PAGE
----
Sequoyah Book Awards
With this award, Oklahoma honors the Native American leader Sequoyah, for his unique achievement in creating the Cherokee syllabary. Sequoyah chose eighty-five symbols to represent all spoken sounds of the Cherokee language. In so doing, he created a way to preserve his people's language and culture.
Volunteer for a OLA Sequoyah Reading Team. The Sequoyah Administration Team appoints volunteers to reading teams in the spring of each year. Fill out the OLA Sequoyah Volunteer Form. Interested volunteers must fill out the form every year.
About the Award
The first Sequoyah Children's Book Award was given in April, 1959, making the award the third oldest children's choice award in the nation.
In 1988, the first Sequoyah Young Adult Book Award was given. Twenty years later the YA book award was changed to “Intermediate Award” and a High School award was created and was first awarded in 2010.
The awards are given annually, usually as an event at the Oklahoma Library Association's Annual Conference.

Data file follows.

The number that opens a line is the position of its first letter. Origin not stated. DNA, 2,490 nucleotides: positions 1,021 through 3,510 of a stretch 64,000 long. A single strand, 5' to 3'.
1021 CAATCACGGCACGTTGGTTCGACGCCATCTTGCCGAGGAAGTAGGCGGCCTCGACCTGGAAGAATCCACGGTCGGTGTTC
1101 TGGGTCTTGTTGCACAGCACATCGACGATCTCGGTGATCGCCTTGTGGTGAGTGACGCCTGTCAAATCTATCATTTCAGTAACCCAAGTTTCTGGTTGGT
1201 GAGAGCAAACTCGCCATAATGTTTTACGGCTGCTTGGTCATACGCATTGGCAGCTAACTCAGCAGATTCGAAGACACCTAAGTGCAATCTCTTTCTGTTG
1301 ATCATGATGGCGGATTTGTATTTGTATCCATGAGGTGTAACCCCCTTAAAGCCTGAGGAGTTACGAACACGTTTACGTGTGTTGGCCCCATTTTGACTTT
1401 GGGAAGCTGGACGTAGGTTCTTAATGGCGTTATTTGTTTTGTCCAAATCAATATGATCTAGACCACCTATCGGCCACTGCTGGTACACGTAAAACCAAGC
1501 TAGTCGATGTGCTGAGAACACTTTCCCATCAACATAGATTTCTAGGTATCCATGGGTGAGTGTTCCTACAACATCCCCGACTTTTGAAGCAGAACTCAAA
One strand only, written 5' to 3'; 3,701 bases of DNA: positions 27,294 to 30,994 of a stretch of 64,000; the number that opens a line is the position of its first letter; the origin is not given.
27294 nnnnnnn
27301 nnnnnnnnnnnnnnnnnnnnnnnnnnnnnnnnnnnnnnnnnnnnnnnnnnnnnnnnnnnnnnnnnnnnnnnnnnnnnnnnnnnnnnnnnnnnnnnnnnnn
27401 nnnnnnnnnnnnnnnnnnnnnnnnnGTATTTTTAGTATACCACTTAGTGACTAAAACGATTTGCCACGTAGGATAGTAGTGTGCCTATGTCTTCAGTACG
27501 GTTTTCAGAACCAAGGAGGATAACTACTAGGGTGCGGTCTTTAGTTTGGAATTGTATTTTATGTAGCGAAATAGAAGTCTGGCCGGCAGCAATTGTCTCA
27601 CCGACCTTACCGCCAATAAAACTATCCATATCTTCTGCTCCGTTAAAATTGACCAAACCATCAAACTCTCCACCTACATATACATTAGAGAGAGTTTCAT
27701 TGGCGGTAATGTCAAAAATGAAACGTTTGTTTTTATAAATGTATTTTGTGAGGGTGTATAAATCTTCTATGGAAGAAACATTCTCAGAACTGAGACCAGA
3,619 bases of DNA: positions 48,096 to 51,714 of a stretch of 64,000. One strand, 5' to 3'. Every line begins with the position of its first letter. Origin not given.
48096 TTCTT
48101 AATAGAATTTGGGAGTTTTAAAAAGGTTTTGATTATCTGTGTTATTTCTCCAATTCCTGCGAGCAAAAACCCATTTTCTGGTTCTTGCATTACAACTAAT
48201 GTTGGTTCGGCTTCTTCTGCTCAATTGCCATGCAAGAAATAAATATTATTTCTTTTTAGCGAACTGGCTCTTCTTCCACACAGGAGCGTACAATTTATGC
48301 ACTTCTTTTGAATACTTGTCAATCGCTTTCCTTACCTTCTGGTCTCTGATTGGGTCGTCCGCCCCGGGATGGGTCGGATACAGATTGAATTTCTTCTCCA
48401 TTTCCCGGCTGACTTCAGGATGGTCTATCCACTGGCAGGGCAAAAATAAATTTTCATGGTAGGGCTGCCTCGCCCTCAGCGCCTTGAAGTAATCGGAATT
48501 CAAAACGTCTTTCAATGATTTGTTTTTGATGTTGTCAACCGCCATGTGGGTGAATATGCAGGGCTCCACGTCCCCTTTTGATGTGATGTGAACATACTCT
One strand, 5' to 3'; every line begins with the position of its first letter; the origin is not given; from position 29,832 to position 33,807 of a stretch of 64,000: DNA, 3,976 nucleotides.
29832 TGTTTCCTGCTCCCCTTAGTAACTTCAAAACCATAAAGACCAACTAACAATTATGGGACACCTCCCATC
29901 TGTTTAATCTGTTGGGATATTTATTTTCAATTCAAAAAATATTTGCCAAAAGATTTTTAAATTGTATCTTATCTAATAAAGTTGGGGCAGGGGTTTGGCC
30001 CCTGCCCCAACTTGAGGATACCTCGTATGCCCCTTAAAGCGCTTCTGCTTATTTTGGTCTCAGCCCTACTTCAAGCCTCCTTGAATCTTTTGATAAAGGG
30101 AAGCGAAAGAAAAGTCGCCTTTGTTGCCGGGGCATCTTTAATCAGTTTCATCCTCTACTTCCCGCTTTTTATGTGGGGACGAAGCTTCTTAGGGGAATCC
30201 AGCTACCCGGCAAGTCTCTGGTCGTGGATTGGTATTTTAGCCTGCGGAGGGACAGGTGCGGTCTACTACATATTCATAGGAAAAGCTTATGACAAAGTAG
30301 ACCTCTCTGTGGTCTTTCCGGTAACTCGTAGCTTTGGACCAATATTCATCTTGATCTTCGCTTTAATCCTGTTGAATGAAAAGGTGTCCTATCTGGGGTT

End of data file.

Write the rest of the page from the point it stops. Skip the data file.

The Oklahoma Library Association honors Sequoyah for his unique achievement in creating the Cherokee syllabary, the 86 symbols representing the different sounds in the Cherokee language.
His statue is one of the two representing Oklahoma in the U.S. Capitol in Washington, D.C.
The son of a Cherokee mother and a white trader father, Sequoyah, Cherokee for "Lame One," was also known by his English name, George Guess.
A cabin built by Sequoyah as part of a United States government grant still stands near Sallisaw. This grant was the first given for literary achievement in the United States.
All graphics are copyright 2002-2013 by the Oklahoma Library Association. Permission is granted for Schools and Libraries to use them when promoting the Sequoyah Book Awards. For all other uses, written permission from the Oklahoma Library Association is required.